A funny thing happened on the way back from an airshow. It was years ago, but the photo in my office still makes me smile—and shudder.
At the time, I was an Air Force pilot instructing advanced jet students, but this particular flight made my apprentices look brilliant. I had fabricated a military “strip chart” to fly the bi-plane I built from Lubbock, Texas, to Marana airpark near Phoenix. My compass was so-so, but since I navigated by the sun and section lines, it was never a problem. (Okay, I’ll admit I also read road signs and the names on water towers, but none existed during this particular adventure.)
All was fine on the way out, but the cold front that pushed through the morning I was leaving forced me to deviate off my strip chart. No problem, I mused, having gone through pilot training in that region. But that “warm and fuzzy” feeling quickly vanished as everything looks different at the altitude I was flying. The strong tailwind was great for heading east, but posed a significant problem if I turned back, so I pressed on, hoping I’d make Albuquerque before my fuel tanks ran dry.
When I rounded a mountainous bend, a wall of weather closed the door on my plans. My only choice was to land and wait it out. At times like this, it’s best to have an airfield nearby, but today, a two-lane road would do. All I needed was a break in the traffic. While waiting for that to happen, I spotted a turnoff where I could pull the plane off the road. I ended up landing behind an RV that probably bore a bumper sticker reading, “Spending Our Kid’s Inheritance.” I swung the tail around at the turnoff and pulled the plane behind the stop sign, in front of the cattle crossing.
So there I was, somewhere in New Mexico at 7,000 feet, freezing in my cotton Tee and denim jacket. All I needed was someone to point me towards Albuquerque and the weather to clear. I figured my first need would have been the easiest, but no one wanted to approach me or my airplane. Apparently, they figured my red, white, and blue bi-plane was the perfect rig for running drugs. Yeah, right.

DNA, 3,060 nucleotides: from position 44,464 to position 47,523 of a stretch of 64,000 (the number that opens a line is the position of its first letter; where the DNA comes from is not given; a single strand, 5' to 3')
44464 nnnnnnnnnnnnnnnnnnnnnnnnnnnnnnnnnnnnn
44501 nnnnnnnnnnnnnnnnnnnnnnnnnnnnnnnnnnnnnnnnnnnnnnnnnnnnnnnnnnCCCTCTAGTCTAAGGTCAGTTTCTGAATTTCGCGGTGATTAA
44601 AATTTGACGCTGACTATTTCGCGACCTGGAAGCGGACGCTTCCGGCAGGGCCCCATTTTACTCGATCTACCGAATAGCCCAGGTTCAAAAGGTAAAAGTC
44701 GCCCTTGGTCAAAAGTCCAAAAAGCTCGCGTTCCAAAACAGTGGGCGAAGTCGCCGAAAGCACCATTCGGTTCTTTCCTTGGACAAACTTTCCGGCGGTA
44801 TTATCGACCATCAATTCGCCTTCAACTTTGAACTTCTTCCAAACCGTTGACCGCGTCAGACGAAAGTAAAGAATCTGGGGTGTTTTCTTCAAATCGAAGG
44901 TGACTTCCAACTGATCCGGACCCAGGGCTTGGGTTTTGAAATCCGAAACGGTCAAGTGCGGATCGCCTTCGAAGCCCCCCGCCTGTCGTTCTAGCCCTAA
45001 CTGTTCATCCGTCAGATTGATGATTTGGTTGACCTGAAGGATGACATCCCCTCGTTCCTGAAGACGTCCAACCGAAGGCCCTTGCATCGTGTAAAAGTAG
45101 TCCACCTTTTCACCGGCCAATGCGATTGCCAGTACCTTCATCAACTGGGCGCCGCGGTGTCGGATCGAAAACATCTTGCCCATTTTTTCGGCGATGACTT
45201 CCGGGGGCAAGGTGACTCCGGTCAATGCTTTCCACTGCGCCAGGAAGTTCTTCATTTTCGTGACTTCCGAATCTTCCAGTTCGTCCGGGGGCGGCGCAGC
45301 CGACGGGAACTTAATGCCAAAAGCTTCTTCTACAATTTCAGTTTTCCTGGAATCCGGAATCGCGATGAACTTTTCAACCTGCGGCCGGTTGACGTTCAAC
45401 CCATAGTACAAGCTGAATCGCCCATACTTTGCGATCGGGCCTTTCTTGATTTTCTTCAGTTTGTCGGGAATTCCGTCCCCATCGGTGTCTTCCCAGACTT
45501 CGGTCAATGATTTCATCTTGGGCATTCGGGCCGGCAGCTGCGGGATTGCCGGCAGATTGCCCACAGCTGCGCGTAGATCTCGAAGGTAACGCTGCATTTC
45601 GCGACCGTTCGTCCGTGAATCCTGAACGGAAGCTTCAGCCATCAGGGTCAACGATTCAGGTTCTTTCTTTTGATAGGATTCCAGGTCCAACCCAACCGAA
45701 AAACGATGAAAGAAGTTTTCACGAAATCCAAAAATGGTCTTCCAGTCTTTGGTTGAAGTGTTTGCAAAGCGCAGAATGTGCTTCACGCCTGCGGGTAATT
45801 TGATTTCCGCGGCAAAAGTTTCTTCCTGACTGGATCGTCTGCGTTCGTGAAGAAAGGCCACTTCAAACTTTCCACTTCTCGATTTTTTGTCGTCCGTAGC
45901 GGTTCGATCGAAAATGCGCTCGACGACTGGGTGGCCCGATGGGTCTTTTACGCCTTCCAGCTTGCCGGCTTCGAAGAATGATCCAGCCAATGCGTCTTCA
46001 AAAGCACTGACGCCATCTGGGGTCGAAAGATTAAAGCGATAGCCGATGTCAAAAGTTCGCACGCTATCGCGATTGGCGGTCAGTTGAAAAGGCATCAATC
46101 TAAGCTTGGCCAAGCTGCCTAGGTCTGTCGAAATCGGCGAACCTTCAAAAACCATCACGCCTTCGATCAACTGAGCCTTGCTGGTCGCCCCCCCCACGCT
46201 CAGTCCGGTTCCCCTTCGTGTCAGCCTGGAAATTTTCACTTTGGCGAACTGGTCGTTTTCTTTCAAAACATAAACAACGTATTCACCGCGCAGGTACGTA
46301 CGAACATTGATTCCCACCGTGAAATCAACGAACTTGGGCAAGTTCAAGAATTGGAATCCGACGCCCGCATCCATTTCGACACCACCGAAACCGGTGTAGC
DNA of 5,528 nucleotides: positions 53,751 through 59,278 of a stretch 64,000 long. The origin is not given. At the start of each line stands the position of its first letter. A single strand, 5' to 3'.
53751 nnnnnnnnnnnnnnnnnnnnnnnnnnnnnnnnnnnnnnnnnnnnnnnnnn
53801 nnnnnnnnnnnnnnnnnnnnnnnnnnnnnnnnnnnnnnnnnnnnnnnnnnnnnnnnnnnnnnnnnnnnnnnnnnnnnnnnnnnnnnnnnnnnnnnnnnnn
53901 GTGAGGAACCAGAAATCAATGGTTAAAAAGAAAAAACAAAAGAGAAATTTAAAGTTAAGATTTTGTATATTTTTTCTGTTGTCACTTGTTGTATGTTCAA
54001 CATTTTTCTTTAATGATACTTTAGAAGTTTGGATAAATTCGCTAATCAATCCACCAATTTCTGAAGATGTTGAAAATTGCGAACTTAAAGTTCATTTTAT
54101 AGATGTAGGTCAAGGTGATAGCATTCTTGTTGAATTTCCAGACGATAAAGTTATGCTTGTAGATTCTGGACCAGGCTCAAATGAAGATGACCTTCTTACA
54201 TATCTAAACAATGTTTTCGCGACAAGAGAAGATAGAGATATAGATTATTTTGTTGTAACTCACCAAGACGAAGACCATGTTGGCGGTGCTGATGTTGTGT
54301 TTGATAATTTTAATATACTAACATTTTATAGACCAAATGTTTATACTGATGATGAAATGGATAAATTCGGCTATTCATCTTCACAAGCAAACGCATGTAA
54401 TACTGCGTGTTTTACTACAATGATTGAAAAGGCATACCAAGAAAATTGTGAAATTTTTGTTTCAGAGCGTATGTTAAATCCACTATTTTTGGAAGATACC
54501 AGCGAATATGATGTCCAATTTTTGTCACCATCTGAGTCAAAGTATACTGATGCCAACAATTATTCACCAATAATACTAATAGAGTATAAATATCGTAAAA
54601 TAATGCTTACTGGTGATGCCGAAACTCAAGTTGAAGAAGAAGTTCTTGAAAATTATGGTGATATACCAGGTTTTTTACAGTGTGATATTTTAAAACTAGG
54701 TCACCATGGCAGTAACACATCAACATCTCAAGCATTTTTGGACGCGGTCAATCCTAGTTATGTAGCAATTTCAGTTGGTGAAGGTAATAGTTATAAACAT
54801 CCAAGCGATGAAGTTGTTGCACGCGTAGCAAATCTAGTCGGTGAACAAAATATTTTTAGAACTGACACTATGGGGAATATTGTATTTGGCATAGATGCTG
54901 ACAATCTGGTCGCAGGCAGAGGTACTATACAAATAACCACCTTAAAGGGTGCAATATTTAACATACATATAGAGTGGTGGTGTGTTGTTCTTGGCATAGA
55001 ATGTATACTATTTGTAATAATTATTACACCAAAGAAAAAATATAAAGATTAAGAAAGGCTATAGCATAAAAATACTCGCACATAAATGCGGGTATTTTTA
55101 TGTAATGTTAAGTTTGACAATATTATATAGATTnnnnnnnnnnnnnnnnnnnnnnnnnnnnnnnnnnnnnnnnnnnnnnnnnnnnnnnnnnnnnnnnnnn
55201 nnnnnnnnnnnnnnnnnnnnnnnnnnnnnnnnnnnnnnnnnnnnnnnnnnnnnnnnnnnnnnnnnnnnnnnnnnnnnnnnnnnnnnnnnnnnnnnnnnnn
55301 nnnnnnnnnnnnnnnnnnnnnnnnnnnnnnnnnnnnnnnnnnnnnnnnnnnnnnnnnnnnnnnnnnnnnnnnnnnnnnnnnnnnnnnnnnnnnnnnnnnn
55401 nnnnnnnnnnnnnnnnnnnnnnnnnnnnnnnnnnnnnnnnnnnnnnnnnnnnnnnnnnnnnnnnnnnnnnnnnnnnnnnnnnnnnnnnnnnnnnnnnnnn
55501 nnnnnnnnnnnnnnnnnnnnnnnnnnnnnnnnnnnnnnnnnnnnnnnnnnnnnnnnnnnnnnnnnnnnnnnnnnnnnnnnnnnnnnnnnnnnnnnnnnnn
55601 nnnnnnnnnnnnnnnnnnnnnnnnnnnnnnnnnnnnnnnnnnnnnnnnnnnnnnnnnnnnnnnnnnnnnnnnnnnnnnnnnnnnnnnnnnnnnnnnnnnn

I must have stared at the “no trespassing” signs across the street for an hour before getting the courage to ignore them. I parted the cattle inside like Moses did the Red Sea, marching toward the ranch house, certain its owner would fire a warning shot, followed by one through my chest. With my heart hammering, I rang the doorbell, knocked on the door, and peered into windows, but that wasn’t enough to convince me the gun-toting rancher wouldn’t appear from behind a wall. But with no sign of human life anywhere, I had no choice but to retreat.
By now, the weather had cleared and I was eager to leave. I was about forty feet from my airplane when a car pulled up to it. I sprinted directly at my plane, flinging mud off my shoes and onto my head. Apparently my running spooked the driver because the car sped off just before I got there. But just to show that God was enjoying my predicament, a pickup truck drove down the same dirt road my airplane and I were blocking. Thankfully, the driver stopped, and I was able to ask for a vector to Albuquerque. He pointed toward a hill, I thanked him, fired up my plane, and took off, spotting New Mexico’s capitol thirty minutes later. When I landed, I pictured the pickup driver sharing a drink with the RV’s occupants.
Thankfully, I never got shot, the cattle didn’t stampede, and I never ran out of gas, but I must admit those things had me going for a while. Then again, isn’t it the element of uncertainty that makes stories fun?